The general method for building a recipe spreadsheet is to list all the ingredients, list all amounts by percentage (which all adds to 100%), multiply each percentage by the weight of the entire recipe to get individual components’ weights, then (optionally) multiply each component’s weight by its bulk density to give an approximate volume. Common American practice is to list recipes in volume amounts, whereas Europeans seem to prefer weights. Use the spreadsheet to give both.

However, use caution when converting recipes back and forth. Bulk densities vary considerably. For a good illustration, weigh out a tablespoon of granulated table salt (non-iodized, of course!) and a tablespoon of Kosher salt. The larger granules have a considerably different bulk density than does the table salt. This should be a good incentive for you to convert each of your recipes to weight basis, work out the kinks until they taste right, then pt away your measuring spoons and weigh each ingredient. Your recipe will be much more reproducible.

Maintaining Your Chamber

Curing Chamber Maintenance- – –  Hey, all you users of fermenting, curing, drying cabinets! I hope you’re enjoying yours as much as I am. I had no idea how good some of these meats tasted. We’ve discussed how to build your own chamber. Here’s a thought about how to maintain your equipment.

We’ve fielded several questions about how to clean or disinfect your cabinet, or even if you should, or not, do so. The professionals don’t- –  they instead value the crop of mold that has established itself in their large-sized equipment and gives their meats a special flavor. Thus, you won’t find many people who advocate scrubbing the chamber. (For the pro, that would mean a whole room!)

Disinfecting: However, for us small-time operators, if it’s been a while since you used your chamber, it might be a good idea to clean it. I, for example, have two chambers in two different parts of the country. I shut mine down when I leave town, then start the other one up when I get there. Nowadays, leaving consists of turning it off and unplugging it, removing and emptying out the water reservoir, and wiping the interior out as best I can with a mixture of vinegar and water on a paper towel or with a sponge. I also use a sponge brush to get into hard-to-access areas. I wipe it down, inside and out, and leave the door propped open for a few days. As an alternate, which I’ll probably try this time, I’ll do the above, leave the humidifier empty (disconnected electrically), and leave the temperature controller and cooler operating with the door closed.

Purging: Suppose you don’t have to shut down, but instead keep on processing meats in your single chamber. What’s wrong with continuing to operate the thing, day in and day out? Well… nothing, assuming your system has some means of purging the water. If you have a system that continuously lets humidifier water drain, such as a drain hole in the bottom, there’s no problem. However, if you have a system which recycles water internally, such as my dorm refrigerator setup (water pan and ultrasonic vaporizer beneath freezer compartment coil), you’ll need to periodically change out the water in the pan. You see, without some means of periodically purging this buildup in the reservoir, oils and such that evaporate from the meat and condense on the cooling coil will accumulate in the liquid. Over a period of a couple of months, the liquid will build up an odor and may, in some cases, form a separate liquid layer. There is a possibility that this material might go rancid or potentially become infected with something horrible. You don’t want this, obviously, so be sure to purge it occasionally. Simply drain the water, flush the reservoir if desired, then fill it back up with water.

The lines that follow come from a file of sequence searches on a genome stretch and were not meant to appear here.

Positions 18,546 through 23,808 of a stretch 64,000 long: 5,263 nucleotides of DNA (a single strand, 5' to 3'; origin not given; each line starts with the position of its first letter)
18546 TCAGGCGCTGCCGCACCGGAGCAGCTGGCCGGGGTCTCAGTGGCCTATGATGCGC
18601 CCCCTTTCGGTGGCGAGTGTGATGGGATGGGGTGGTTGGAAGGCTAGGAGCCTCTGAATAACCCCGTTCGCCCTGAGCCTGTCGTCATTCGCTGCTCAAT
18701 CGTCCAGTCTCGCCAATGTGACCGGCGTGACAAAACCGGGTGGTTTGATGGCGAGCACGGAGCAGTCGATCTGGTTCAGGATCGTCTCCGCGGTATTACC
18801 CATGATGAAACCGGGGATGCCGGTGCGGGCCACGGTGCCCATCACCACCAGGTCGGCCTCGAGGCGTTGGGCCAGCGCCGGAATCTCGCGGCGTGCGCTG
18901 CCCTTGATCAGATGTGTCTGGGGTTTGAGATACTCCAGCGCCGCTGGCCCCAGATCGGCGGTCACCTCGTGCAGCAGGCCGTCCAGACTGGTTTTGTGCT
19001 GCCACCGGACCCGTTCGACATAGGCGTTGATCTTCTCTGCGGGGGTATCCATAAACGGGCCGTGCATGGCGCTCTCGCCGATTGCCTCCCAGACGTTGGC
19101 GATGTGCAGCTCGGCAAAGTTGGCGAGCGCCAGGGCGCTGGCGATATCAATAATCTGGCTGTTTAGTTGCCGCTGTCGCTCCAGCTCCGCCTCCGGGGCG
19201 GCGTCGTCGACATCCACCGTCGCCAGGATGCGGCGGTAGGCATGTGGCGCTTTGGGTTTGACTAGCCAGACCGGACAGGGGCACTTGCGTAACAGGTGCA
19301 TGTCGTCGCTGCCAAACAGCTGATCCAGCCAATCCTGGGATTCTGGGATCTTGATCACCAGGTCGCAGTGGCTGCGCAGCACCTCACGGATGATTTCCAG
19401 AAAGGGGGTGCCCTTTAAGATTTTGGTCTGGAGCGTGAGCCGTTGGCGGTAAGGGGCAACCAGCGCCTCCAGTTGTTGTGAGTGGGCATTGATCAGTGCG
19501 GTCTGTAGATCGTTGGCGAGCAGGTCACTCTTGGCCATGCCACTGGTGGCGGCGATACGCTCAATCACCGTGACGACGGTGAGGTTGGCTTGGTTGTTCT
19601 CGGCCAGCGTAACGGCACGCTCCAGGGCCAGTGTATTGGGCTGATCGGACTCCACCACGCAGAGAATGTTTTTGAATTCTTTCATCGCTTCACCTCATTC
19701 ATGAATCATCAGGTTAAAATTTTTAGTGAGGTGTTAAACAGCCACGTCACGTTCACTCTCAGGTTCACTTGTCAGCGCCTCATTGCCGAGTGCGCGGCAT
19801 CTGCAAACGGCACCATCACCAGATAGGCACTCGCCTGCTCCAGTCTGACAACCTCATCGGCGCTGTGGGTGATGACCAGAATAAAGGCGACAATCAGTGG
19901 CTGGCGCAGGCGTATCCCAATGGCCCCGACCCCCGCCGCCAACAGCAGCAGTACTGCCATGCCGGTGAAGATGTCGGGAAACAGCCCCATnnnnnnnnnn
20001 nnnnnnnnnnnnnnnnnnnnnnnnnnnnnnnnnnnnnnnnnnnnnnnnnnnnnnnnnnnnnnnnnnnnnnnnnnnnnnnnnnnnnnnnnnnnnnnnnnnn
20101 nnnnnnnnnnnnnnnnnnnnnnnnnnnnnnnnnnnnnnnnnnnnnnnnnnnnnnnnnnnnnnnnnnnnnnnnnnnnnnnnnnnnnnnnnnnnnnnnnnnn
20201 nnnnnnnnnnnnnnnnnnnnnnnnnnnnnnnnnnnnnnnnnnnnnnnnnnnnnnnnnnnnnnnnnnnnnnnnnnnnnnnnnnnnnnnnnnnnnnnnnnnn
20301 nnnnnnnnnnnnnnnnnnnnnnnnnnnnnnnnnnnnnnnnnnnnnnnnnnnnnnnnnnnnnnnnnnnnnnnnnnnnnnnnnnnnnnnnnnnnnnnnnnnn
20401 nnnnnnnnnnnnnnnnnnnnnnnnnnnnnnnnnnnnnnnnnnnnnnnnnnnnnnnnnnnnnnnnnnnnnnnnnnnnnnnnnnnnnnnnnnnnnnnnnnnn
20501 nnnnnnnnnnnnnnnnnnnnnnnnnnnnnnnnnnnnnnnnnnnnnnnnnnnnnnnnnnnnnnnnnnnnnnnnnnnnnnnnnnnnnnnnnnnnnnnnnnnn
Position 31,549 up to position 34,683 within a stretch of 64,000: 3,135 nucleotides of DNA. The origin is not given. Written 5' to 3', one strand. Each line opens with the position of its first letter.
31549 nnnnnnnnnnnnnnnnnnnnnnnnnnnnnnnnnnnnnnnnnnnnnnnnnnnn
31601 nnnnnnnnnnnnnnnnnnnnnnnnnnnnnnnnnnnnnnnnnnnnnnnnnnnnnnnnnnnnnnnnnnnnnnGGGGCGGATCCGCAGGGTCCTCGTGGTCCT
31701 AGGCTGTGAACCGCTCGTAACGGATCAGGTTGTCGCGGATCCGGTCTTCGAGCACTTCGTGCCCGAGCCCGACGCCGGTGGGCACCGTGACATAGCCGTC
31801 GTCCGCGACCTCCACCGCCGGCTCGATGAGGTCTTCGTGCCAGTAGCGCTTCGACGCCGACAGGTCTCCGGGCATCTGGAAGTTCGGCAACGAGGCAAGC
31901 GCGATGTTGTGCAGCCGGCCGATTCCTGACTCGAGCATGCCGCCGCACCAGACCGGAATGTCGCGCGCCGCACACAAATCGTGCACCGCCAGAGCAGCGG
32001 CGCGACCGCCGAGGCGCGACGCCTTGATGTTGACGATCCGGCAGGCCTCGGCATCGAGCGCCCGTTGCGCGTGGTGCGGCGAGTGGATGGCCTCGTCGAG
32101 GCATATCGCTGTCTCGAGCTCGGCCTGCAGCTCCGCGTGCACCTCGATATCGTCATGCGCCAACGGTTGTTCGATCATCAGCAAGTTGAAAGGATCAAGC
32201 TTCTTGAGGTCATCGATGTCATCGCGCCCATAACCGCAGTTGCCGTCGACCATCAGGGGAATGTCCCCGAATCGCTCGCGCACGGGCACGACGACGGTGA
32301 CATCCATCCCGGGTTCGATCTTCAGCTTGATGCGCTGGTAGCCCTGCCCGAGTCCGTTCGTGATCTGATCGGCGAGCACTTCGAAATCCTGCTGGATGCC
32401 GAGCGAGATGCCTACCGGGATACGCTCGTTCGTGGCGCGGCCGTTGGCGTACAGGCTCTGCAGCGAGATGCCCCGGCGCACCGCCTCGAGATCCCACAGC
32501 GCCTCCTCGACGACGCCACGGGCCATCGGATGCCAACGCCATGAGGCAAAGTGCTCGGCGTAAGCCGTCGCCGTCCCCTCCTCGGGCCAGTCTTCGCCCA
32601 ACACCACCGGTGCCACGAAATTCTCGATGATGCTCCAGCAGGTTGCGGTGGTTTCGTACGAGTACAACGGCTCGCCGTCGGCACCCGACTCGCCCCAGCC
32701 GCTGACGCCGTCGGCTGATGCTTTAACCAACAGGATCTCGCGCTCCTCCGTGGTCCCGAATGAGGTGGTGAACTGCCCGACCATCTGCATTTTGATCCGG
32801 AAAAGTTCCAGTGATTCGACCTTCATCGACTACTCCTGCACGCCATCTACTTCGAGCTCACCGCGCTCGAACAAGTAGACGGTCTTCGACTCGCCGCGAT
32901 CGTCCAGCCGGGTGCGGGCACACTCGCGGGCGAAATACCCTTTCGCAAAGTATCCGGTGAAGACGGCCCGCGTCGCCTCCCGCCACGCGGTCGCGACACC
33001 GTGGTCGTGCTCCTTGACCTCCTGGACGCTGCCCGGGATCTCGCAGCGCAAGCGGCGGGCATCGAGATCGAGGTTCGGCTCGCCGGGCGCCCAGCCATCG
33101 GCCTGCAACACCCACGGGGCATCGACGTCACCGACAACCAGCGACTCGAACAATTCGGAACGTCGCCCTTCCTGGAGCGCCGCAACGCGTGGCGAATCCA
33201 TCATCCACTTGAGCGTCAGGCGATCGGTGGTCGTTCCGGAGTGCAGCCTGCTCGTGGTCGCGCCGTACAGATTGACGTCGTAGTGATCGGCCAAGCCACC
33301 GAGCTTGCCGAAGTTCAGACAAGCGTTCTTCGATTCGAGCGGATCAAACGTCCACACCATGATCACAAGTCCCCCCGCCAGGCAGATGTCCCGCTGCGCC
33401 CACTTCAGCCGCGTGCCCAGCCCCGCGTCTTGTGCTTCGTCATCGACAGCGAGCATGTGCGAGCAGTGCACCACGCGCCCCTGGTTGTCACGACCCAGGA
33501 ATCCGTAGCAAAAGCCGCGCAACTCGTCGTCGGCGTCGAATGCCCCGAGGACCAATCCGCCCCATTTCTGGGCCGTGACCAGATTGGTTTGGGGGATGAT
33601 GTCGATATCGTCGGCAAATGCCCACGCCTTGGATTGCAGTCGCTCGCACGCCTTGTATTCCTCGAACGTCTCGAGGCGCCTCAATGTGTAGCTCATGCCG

Here’s to many more successful salamis, chorizos, and the like. I enjoy exploring the world through various types of sausage, and the fermented semi-dried and dried types seem to be the most flavorful. Best wishes from the guys. Share those recipes! Let us know how you fare.

Garage Refrigerator/Freezer or Curing Chamber Not Working? Those of you who need to control temperature during winter months have probably encountered this problem: your curing chamber or refrigerator/freezer is located in a garage or other non-heated structure and, as winter approaches, your normal operating conditions are no longer the norm:

  • Your refrigerator/freezer controls to typically 38 degF (3 degC) so, as the ambient temperature falls below that, your refrigerator no longer cycles on and off. As a result, the freezer compartment no longer receives coolant, and its temperature rises. In a prolonged cool spell, everything thaws as the temperature approaches the high thirties, and the frozen material is ruined.
  • Your curing cabinet no longer requires cooling, and instead calls for continuous heating. Unfortunately, the heating element is not large enough for the task. Normally, it need only supply 20 pr 30 watts, which is enough to be called a “trim” amount, but now, considerably more is required, and the concentrated heat drives the area around it too high, damaging the chamber’s innards.